When it comes to popular mobile apps for messaging and sharing content like Facebook and Twitter, carriers have been on the edges of the picture as data network providers rather than the developers of those services themselves. But a deal signed today between Jibe Mobile and MetroPCS underscores one example of how they hope to become more central players.
Jibe — a provider of a cloud-based platform for voice, video and chat services — has signed up MetroPCS as the latest carrier to use its services. The agreement comes by way of both companies’ involvement with joyn, an initiative backed by the mobile operator association, the GSMA, to help promote cross-platform “rich communication services.” The first fruits of the new deal, covering MetroPCS’s footprint in the U.S., are expected to go live later this year.
With 8.9 million subscribers, MetroPCS is the fifth-largest mobile carrier in the U.S., but a potential merger with T-Mobile’s could see the number of users that might access this service increase by 33.2 million: MetroPCS shareholders are expected to vote for or against the deal on March 28.
In December 2012, Jibe Mobile received a round of $8.3 million led by carrier Vodafone to develop its platform and begin signing up customers. MetroPCS appears the first customer announced since then.
In a way, deals like these are about bringing carriers up to speed with how consumers are already communicating. When we use Facebook on our mobile phones, for example, we don’t think about whether our friends are on the same mobile network before sharing a picture or video, or instant messaging them.
Joyn gives carriers a chance to offer those services to their customers themselves, and go one better by making them something that can be integrated throughout the device and used anywhere a customer wants.
“MetroPCS’ adoption of Jibe Mobile is a major step forward in advancing our commitment to help bridge the worlds of traditional standards-based telecommunications and Silicon Valley-style rapid application development to let carriers and developers connect, and ultimately enhance, the experience of mobile consumer and business subscribers around the world,” said Amir Sarhangi, CEO, Jibe Mobile, in a statement.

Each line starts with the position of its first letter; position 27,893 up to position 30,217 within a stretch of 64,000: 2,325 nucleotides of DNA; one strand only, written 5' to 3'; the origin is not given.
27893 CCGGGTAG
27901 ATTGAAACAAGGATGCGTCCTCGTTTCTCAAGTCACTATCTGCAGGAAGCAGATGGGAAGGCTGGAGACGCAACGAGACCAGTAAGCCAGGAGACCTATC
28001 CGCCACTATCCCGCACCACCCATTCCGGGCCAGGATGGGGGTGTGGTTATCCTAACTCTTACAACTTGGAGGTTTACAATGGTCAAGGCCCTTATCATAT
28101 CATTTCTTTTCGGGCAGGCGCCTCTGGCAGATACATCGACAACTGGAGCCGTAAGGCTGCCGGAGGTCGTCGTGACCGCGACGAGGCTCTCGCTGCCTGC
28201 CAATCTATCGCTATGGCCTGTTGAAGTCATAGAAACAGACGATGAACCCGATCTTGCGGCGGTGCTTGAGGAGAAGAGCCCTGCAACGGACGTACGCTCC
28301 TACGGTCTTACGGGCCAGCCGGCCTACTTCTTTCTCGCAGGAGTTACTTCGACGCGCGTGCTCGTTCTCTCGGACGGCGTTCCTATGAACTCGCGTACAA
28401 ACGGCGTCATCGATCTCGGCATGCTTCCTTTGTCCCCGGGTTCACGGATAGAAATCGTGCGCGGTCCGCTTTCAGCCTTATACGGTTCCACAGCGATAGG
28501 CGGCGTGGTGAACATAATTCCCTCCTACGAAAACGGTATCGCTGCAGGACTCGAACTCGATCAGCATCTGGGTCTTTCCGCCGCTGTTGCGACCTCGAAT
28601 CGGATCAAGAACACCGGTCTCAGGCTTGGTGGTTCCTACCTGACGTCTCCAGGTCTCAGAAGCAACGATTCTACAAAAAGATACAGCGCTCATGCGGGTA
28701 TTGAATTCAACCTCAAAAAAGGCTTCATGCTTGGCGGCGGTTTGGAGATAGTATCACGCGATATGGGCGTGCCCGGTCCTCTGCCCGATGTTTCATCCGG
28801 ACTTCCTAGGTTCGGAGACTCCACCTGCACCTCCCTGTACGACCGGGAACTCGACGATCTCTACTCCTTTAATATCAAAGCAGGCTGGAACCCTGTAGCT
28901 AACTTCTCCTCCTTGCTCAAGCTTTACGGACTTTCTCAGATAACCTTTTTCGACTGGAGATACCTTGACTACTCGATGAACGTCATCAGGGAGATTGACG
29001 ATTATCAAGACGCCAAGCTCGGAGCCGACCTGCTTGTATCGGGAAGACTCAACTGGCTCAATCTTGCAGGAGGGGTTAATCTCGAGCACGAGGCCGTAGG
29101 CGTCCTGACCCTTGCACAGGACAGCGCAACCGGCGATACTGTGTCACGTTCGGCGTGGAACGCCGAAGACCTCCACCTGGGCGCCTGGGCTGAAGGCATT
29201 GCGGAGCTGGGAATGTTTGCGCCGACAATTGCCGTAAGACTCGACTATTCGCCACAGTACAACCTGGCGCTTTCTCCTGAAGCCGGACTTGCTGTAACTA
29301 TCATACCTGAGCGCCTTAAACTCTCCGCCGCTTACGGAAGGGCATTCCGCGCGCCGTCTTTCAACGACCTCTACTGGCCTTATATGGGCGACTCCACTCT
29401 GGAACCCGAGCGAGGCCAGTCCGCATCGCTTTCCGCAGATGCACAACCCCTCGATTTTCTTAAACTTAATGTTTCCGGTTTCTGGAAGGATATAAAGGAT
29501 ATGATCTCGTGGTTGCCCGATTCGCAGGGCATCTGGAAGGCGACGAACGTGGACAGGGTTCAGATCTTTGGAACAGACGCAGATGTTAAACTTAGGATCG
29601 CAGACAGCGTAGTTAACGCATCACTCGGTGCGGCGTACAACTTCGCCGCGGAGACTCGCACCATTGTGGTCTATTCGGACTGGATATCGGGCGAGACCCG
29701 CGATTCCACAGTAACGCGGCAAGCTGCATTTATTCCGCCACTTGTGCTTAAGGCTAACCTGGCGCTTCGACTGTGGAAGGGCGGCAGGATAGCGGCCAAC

MetroPCS last year says it became the first carrier to offer RCS 5.0 (rich communication services) on its LTE network with joyn certification. While some of the functionality for Jibe’s service will rest in the cloud, users download a client app to their devices — be it a phone or tablet or PC — for it to work. As with other apps that enable social communications, users then invite other people to download the app to use it too. Then, depending on what the carrier decides to implement, those communications services can then be integrated and offered on other content and apps on the device.
“Our goal with joyn by MetroPCS was to give consumers a new intuitive and unified communications experience and we are excited about the potential that now exists, through Jibe, for subscribers outside the MetroPCS network to adopt and experience the full range of features and services made possible by RCS,” said Roger Linquist, CEO and Chairman, MetroPCS, in a statement. “We are committed to working with operators and over-the-top providers to demonstrate the benefits of joyn, ensure that true interoperability from any device and carrier is achieved and ultimately see mass adoption of RCS services on a scale similar to SMS or text services.”
Jibe—the global communications cloud—is an open technology platform for the new age of telephony. Bridging the worlds of traditional standards-based telecommunications and Silicon Valley-style rapid application development, they are empowering phone companies, developers, and consumers everywhere to build the world’s next global phone network.
MetroPCS Communications, Inc., a wireless telecommunications carrier, offers wireless broadband mobile services in the United States. The companyâ€™s services comprise voice services that allow customers to place voice calls to, and receive calls from, any telephone in the world, including local, domestic long distance, and international calls; data services, such as ringtones, ring back tones, games and content applications, text and multimedia messaging services, mobile Internet browsing, mobile instant messaging, location based services, social networking services, and push e-mail;...